What is witch hazel?
Witch hazels are a family of shrubs, the most medicinally notable species is the North America witch hazel. You will find the extract from this tree in the form of a distillate, also known as hydrosols, hydrolats and floral waters. These therapeutic liquids are what makes up the bulk of face toners. Distillates are produced by steam distillation of bark, roots, leaves, stems, flowers or seeds of a particular tree, shrub or flower. This process is often used to produce certain essential oils and the hydrosol is often known as the byproduct although some producers do steam distill with the intention to just create a catch of hydrolats. Distillates contain the nourishing essence of a plant and the same natural chemicals that are found in the essential oil component, just in much milder concentrations making them gentle enough to apply directly onto the skin.
How does it benefit the skin?
Witch hazel is known as an astringent, this means that it assists with tightening and binding of tissues - in this case our skin. These properties also assist in addressing acne. It is also said that witch hazel possesses strong anti-oxidant properties whilst also offering relief from bites and stings as well as conditions like sunburn, psoriasis and eczema. It is wonderful as a toner as it is said to mop up dirt and make up that a cleanser may not have effectively cleaned from your skin.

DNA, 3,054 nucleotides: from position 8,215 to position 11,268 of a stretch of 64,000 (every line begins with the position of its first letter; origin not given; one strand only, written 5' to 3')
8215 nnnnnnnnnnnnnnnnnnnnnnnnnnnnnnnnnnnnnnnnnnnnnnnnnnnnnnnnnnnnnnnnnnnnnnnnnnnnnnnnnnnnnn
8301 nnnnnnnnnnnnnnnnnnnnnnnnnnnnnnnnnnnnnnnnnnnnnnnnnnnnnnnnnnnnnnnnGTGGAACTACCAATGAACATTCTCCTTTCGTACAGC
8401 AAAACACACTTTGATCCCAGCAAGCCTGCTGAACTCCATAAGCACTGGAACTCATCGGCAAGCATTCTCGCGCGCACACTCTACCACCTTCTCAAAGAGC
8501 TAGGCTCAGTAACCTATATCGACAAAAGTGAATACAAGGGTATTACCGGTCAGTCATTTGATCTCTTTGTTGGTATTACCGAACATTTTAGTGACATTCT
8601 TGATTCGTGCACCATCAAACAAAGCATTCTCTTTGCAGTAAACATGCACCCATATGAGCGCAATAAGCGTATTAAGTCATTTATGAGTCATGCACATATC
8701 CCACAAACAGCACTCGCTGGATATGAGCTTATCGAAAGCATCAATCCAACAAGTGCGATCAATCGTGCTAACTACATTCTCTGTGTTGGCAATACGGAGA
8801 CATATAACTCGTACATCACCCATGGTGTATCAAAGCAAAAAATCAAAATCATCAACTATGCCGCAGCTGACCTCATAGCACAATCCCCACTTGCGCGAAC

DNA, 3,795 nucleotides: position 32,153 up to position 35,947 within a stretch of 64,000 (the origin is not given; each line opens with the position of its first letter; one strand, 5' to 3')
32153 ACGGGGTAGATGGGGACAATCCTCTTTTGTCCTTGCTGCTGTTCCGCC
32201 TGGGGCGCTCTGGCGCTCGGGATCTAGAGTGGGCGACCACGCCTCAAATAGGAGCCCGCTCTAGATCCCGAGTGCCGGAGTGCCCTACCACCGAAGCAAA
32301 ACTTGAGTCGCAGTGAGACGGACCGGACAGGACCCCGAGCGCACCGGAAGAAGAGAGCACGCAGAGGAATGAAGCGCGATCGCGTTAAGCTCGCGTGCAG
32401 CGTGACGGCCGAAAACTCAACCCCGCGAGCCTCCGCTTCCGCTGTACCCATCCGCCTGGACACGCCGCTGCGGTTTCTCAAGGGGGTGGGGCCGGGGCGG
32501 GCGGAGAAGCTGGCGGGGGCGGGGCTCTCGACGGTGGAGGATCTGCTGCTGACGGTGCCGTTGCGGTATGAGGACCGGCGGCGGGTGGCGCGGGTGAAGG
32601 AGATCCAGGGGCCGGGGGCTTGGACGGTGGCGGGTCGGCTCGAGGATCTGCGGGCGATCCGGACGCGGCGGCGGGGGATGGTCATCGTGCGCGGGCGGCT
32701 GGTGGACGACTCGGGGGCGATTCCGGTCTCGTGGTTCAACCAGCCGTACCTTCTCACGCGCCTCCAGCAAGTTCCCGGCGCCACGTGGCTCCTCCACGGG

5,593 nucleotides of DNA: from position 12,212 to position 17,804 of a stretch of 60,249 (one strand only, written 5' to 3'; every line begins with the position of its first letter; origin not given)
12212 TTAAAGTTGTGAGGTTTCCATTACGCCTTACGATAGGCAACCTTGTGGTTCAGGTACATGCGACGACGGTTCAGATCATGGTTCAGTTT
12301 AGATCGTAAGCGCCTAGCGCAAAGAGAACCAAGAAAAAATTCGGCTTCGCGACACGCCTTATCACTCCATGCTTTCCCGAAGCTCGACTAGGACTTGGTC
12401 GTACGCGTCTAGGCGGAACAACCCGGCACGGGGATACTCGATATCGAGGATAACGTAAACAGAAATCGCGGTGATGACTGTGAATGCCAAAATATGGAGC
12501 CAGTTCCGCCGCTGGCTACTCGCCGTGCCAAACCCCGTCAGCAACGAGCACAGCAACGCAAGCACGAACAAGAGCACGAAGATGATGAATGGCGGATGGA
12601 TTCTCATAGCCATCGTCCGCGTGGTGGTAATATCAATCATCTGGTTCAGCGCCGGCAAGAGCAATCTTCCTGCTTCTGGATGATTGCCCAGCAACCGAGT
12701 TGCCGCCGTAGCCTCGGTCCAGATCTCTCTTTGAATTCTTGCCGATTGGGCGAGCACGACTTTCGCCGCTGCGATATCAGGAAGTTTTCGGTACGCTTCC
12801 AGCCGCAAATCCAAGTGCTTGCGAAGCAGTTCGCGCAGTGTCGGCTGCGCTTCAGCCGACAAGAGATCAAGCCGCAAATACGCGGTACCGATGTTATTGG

Not all extracts are created equal, if it is cheap, there is good reason for that, even if a product is marketed a particular way always always check the ingredients!! Some witch hazels are extracted with the use of alcohol, avoid this and opt for alcohol free witch hazel (a preservative of some description will still be needed though). Most commercial witch hazels have too high an alcohol content to be used on their own as a toner for example. High alcohol content is super drying and damaging to your skin and does the opposite of what you are trying to achieve.